- Many farmers in Kenya are yet to commercialise honey production as the sector is still regarded as a preserve of the poor.
- This has been the case while there is a huge market for the product in Europe, Asia and the Middle East.
One of the leading beekeeping Companies in Africa, Savannah Honey has launched a subsidized national beekeeping promotion program dubbed “Don’t let your land stay idle”.
The program is targeting 7,000 farmers across the country.
Bee-keeping in Kenya has been practised traditionally for many years.
However, only 20% of the country’s honey production potential (estimated at 100,000 metric tonnes) has been tapped.
Many farmers in Kenya are yet to commercialize honey production as the sector is still regarded as a preserve of the poor.
This has been the case while there is a huge market for the product in Europe, Asia and the Middle East.
The program shall provide technical support services including colony division, colony strengthening and requeening free of charge to farmers.
The program also seeks to deliver and install Langstroth hives at a reduced price.
It will also manage the apiaries for farmers, provide free training to the clients and also provide land on lease to clients who might not have land but they are interested in modern beekeeping.
It also seeks to provide the clients with a 5-year contract for the market of Honey, propolis, bee pollen, royal jelly, wax and Bee Venom at a favourable price.
Speaking during the launch of the program at Savannah Honey beekeeping Centre, Utawala Nairobi, the CEO of Savannah Honey Kyalo Mutua said that Kenya’s potential in beekeeping has never been exploited.
He said this has led to Kenya importing around 80% of the honey consumed in the country and, over 95% of all Bee pollen, propolis and bee venom used in the country is imported.
“Through this programme, we shall enable our clients to utilise their idle land enabling them to earn extra income,” he said.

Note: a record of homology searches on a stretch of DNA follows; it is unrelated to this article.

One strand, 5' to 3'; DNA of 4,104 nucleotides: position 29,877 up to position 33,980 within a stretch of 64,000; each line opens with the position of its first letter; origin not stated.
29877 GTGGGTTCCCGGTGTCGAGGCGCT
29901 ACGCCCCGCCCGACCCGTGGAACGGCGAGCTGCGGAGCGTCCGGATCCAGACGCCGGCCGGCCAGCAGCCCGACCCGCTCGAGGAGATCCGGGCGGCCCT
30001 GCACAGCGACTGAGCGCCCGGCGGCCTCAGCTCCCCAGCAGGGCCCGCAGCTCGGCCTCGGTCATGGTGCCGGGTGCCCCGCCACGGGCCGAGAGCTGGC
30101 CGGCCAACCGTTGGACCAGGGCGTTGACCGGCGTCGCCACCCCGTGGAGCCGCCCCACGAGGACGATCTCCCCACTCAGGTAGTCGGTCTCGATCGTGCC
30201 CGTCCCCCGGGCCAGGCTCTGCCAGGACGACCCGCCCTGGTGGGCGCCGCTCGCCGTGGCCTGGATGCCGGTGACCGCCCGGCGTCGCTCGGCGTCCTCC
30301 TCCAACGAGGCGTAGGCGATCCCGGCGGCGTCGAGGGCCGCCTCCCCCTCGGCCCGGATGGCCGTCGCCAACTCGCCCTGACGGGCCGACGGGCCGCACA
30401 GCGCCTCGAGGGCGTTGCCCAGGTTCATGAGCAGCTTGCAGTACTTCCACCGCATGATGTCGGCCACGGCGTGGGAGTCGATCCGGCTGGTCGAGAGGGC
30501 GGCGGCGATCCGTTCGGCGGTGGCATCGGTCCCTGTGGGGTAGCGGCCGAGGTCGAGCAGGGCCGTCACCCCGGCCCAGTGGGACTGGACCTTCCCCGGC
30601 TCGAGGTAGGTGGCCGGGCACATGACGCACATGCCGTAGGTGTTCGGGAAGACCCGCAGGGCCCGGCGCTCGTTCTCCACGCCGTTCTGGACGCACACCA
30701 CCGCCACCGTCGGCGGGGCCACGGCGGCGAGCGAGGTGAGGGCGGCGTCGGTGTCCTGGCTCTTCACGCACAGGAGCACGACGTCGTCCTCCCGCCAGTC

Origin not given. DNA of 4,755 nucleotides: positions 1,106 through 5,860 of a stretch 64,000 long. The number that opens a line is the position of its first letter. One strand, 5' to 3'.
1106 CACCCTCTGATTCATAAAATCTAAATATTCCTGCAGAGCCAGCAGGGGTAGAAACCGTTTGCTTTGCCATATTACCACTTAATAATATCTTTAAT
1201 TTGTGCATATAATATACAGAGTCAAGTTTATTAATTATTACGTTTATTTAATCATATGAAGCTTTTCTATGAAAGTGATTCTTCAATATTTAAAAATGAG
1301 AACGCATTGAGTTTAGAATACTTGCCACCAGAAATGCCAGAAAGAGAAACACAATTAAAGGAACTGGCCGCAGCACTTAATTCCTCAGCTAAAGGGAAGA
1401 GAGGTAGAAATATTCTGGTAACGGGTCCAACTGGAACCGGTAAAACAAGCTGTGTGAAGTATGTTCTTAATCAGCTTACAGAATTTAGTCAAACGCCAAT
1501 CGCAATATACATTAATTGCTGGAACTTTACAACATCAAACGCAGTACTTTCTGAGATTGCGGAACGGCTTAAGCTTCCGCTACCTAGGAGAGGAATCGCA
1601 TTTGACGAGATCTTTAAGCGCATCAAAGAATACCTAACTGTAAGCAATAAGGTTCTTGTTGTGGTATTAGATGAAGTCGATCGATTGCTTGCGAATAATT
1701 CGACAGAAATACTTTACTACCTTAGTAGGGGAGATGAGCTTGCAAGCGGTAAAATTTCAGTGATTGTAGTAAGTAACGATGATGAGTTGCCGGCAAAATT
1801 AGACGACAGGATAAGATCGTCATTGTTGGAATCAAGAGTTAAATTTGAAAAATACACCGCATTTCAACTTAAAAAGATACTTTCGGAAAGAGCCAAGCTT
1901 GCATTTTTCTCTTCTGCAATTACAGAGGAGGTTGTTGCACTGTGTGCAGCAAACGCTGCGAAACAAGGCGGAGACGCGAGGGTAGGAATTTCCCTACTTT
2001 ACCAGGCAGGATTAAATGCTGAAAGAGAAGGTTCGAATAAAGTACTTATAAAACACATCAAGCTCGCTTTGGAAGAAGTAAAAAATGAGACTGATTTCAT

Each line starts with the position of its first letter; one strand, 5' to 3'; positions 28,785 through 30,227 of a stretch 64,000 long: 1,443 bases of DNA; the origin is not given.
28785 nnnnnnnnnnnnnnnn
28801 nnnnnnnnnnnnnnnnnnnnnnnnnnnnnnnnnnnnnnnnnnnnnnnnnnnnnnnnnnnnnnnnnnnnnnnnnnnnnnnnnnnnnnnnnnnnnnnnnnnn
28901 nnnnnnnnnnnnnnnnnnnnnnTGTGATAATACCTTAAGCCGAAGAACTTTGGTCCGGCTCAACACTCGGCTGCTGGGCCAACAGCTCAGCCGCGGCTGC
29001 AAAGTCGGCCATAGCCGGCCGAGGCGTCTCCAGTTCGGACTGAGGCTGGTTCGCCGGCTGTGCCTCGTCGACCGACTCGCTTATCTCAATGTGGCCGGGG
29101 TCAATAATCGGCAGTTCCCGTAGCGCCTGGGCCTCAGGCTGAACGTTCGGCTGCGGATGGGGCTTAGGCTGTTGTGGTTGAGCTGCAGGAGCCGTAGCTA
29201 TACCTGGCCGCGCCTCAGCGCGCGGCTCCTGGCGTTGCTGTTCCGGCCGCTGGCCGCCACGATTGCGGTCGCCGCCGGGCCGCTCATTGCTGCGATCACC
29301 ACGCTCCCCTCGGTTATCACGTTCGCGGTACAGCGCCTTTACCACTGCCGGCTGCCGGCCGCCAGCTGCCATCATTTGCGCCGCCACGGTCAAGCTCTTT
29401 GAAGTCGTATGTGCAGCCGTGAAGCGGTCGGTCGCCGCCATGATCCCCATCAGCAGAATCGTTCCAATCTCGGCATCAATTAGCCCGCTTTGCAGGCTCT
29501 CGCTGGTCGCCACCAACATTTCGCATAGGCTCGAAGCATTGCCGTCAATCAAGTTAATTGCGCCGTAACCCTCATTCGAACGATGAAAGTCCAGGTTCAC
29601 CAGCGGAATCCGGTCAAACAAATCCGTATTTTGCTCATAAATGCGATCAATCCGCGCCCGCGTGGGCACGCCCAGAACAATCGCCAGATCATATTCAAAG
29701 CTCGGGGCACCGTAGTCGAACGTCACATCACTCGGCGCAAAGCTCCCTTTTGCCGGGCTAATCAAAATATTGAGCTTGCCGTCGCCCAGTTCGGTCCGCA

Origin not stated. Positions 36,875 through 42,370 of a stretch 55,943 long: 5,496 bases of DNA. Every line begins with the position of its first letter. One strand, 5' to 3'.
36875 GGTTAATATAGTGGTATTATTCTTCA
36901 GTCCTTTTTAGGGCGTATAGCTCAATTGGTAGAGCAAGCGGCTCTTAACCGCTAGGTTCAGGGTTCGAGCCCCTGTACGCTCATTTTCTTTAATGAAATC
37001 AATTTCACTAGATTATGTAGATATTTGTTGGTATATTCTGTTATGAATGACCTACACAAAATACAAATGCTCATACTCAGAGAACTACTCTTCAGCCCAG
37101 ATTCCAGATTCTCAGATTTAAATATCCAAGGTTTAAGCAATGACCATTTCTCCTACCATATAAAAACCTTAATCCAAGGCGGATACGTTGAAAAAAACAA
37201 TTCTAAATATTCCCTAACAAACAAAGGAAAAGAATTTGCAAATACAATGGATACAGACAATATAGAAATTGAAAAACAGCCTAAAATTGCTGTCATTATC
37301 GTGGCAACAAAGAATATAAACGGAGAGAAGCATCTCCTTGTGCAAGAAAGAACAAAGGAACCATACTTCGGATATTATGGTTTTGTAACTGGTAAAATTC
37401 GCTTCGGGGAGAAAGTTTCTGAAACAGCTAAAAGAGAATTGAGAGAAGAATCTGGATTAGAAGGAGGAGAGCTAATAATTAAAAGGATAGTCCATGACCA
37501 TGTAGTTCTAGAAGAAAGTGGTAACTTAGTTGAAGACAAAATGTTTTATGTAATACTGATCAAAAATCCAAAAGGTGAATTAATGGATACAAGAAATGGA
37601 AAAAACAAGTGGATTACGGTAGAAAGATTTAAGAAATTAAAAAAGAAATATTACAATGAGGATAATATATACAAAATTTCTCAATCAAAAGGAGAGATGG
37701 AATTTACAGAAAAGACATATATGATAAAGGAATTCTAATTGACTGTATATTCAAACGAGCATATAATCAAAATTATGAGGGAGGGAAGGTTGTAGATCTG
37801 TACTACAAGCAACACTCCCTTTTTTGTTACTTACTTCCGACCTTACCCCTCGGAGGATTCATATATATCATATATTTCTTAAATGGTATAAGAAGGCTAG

He encouraged people to invest in beekeeping because it’s an investment that one can never go wrong if one checks against the black ants and honey badgers.
“Again it’s an investment that doesn’t require any input and labour. It’s not time-consuming and it has very high returns with honey now retailing at Sh 800 per kg, Bee pollen at Sh6,800 per kg, propolis kshs 1,900 per kg and bee venom at Sh4,000 per gram,” Mutua said.
To make this effective, the company has deployed apiarists across the country who can serve clients within 24 hours whenever the need arises.
Honey is five times more expensive than oil and its demand is increasing not only in Africa itself but all over the world.
Priced at between $5-$11 (Sh500-Sh1,400), one kilo of honey in Kenya costs five times what a litre of petrol does.
And in the Arab market, a jar of honey can fetch almost double this amount ($15-$25).
It is a price tag that has honey producers all over the world salivatingSince independence, Kenya has had a deficit in honey production which leads to over 80% of honey processed in Kenya being imported from Tanzania while there is a lot of potential for beekeeping in the country.
Leading honey producers in Africa such as Ethiopia, Zambia, Tanzania, Uganda and Zimbabwe have the same favourable climatic conditions for beekeeping as Kenya.
These realities have pushed Savannah to devise ways to maximize Kenya’s potential.